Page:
Let’s go spelunking and try to output just those clients in a more digestible format than html, so I’d use the csv output option for starters. We could tool around in an interactive session with the sqlite binary, but in this example we’ll just run the query on that binary and cherry-pick the info we want. Most often, we’ll use the information submitted as a report by the pre- and postflight scripts munki runs, which dumps in to the reports_machine table. And the final part is as simple as you’d expect, we just select all from that particular table where the OS version equals exactly 10.6.8. Here’s the one-liner:

$sqlite3 -csv /Users/Shared/munkiwebadmin_env/munkiwebadmin/munkiwebadmin.db\
 "SELECT * FROM reports_machine WHERE os_version='10.6.8';"

 


And the resultant output:
b8:f6:b1:00:00:00,Berlin,"","",192.168.222.100,"MacBookPro10,1","Intel Core i7","2.6 GHz",x86_64,"8 GB"...

You can then open that in your favorite spreadsheet editing application and parse it for whatever is in store for it next!

Who’s Really In-Charge of Your Company’s Tech: Customers

November 1st, 2013 by Charles Edge

In June of 2007, Gartner analyst were warning all IT managers to stay away from Apple’s iPhone concluding that it wasn’t ready for business environments. In April 2010, the same advice could be heard about Apple’s iPad. What changed since then? Overwhelming customer demand.

Technologies such as Cloud Computing, Mobile (smartphones and tablets), Social Media have infiltrated businesses and have had an impact on how consumers and employees use technology, how they interact and engage with others, and how they create, use, and digest information. These trends are as much social as they are economic and technological.

CUSTOMERS ARE NOW IN CONTROL

At one point, you as the CEO or CFO of your organization and your IT manager could dictate how employees and customers could do business with you from a technology standpoint. That’s just not the case any more. Now, technology based products and services are designed with the consumer in mind and businesses will just have to figure out how to use them within their organizations. As an example, simply look at the fact that according to IDC research, tablets will outsell PCs in the 4th quarter of 2013.

KEY CONCEPTS FOR YOU TO KNOW

Below are a few ideas to consider that could help you stay ahead or on pace with the intersection of technology innovation and business growth.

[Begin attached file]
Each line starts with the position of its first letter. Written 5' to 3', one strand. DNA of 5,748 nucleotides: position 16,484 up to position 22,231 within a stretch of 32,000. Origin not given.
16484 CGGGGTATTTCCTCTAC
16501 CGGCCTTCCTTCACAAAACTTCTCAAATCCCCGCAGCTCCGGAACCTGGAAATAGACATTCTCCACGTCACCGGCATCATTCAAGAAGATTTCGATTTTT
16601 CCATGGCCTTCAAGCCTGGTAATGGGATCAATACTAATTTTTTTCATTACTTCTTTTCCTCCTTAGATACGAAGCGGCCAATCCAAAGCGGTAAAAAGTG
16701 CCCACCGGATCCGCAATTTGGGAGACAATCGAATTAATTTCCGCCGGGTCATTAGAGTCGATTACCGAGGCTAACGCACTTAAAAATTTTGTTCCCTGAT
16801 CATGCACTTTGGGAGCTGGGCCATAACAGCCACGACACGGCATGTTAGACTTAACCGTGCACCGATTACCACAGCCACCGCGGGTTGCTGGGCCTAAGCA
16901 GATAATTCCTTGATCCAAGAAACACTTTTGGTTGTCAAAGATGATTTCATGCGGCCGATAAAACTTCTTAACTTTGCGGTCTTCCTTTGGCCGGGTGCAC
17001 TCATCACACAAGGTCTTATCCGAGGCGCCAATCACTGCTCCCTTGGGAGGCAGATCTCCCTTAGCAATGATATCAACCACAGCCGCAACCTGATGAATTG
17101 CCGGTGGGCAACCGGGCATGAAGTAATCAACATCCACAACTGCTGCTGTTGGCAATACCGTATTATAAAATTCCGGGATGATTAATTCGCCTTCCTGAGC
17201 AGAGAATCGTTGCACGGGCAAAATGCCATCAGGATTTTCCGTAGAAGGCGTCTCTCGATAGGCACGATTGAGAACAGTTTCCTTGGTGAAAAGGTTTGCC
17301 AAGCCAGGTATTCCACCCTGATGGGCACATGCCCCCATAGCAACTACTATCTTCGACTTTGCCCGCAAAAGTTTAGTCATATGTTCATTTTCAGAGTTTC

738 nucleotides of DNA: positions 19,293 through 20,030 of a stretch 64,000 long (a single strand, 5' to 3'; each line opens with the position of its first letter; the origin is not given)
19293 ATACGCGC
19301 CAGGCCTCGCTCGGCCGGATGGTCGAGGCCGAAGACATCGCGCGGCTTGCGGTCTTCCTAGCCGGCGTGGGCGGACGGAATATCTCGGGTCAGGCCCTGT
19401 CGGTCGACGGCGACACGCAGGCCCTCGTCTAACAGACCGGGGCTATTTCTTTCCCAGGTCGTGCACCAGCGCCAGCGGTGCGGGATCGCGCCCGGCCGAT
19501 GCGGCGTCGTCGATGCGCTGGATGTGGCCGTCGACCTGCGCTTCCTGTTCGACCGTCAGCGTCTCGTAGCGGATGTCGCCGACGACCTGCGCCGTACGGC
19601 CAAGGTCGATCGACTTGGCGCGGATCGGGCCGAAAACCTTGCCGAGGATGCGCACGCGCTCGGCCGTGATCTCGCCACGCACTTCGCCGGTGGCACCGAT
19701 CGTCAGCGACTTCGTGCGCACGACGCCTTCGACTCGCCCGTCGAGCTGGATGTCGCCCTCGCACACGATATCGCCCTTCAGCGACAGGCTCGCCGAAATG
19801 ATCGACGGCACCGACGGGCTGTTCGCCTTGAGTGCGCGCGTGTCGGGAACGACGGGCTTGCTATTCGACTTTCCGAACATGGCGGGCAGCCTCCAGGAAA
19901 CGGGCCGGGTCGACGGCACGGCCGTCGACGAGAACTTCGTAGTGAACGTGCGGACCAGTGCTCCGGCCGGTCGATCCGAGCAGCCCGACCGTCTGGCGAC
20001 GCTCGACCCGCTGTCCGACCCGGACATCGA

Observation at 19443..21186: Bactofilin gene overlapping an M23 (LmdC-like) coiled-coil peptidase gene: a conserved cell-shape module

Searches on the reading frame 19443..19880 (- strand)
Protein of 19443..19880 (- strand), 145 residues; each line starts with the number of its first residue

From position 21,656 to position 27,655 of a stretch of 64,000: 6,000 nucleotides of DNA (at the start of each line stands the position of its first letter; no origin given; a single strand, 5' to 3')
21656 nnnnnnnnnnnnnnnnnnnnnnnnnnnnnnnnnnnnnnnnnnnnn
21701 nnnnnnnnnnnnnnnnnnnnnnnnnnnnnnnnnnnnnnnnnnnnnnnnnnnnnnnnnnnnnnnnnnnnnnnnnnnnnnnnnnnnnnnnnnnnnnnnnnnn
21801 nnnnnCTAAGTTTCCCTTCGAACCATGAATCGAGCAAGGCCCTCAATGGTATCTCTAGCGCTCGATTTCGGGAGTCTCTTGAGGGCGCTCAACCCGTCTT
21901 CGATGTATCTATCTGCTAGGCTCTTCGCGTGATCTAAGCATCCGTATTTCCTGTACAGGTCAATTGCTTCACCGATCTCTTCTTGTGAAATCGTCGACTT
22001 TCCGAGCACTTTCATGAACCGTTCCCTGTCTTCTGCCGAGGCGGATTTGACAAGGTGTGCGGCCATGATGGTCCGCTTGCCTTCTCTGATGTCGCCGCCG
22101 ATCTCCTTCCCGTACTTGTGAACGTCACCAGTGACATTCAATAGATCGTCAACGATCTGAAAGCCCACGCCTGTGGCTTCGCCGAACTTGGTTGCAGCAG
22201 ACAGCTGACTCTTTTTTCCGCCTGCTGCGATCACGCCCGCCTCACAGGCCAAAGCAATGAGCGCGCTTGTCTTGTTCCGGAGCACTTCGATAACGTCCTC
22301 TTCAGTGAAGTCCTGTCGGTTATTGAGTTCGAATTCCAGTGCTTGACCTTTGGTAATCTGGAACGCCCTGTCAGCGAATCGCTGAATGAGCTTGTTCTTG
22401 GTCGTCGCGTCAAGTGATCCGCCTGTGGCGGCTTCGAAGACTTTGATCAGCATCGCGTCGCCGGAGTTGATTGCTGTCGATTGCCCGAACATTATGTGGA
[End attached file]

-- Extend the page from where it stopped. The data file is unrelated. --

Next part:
• Understand what is expected of you: the technology that customers and employees use at home or in their personal lives is so easy and sophisticated that when they do business with you or when they work for you, they will “demand” and expect more choices, instant responses, greater personalization, flexibility, and functionality.
  • Customers want increasingly more control and access – not less. The trends is moving with customers, you will that they will want to own their own information as well as gain access to their work applications. And if the can’t do that, then frustration will set in.
  • Technology use by customers is social context drive not just business:  In other words, the wave that is moving the adoption, expectations, and use of technology is about how we as a society are using technology. Therefore, it is not going to stop, its going to get crazier and for those who ignore it and try to keep doing “business as usual”, it could be disastrous.

The recent issues surrounding the Affordable Healthcare Act’s website exemplify these concepts.  People expect to have a website that works like Amazon when ordering their books or Facebook when they are posting their kid’s photos. If your technology is not live and working 24/7, it could be serious blow to your reputation (or poll numbers if you are a politician).

WHAT CAN YOU DO?

The good news is that the same technology innovation driving you crazy from business standpoint could also be used to help you serve existing and new customers in new ways that are both beneficial to them and to your as a business.

Here are a few things you can do:

  • Determine how your customer using technology now? Are they using PCs, tablets, smartphones? Are they virtual? Do they still use paper or are they going digital?
  • How can you give your customer more choices? Can you let them control what messages they receive from you? Can you give them access to parts of your internal information that could help them in their business? Can you share more info with them?
  • Do you have the right infrastructure in place to accommodate your customers? Do you have systems that they can access securely and via the devices they use such as mobile (smartphone, tablets), desktop, etc. Can you share with them easily and securely?
  • Are you proactively planning how you can get a head of the curve (and competitors) and researching how you can use mobile, social, and personal devices to do business with your customers?

Another thing to consider is outsourcing your technology. A good outsource IT provider could managing your IT environment in such a way that it will save you money and allow you to focus on your core competencies as well as meet your customers expectation by ensuring that your systems run smoothly.

However, just as in important, choose a provider with the thought leaders or innovation expertise that could help you stay ahead of the technology curve so a leader in your industry and not playing catch up with competitors.

The Cost Considerations of Managed Services

October 30th, 2013 by Charles Edge

With the economic, social, and technology trends pushing IT outsourcing concepts into the spotlight for businesses, it has become increasingly important for CFOs to take a serious look at managed services. For companies, managed services has been a boon in reducing or avoiding cost, helping businesses shift from a capex to an opex model, and or reducing complexity and risk, and for accessing new IT expertise without taking on additional employee headcount.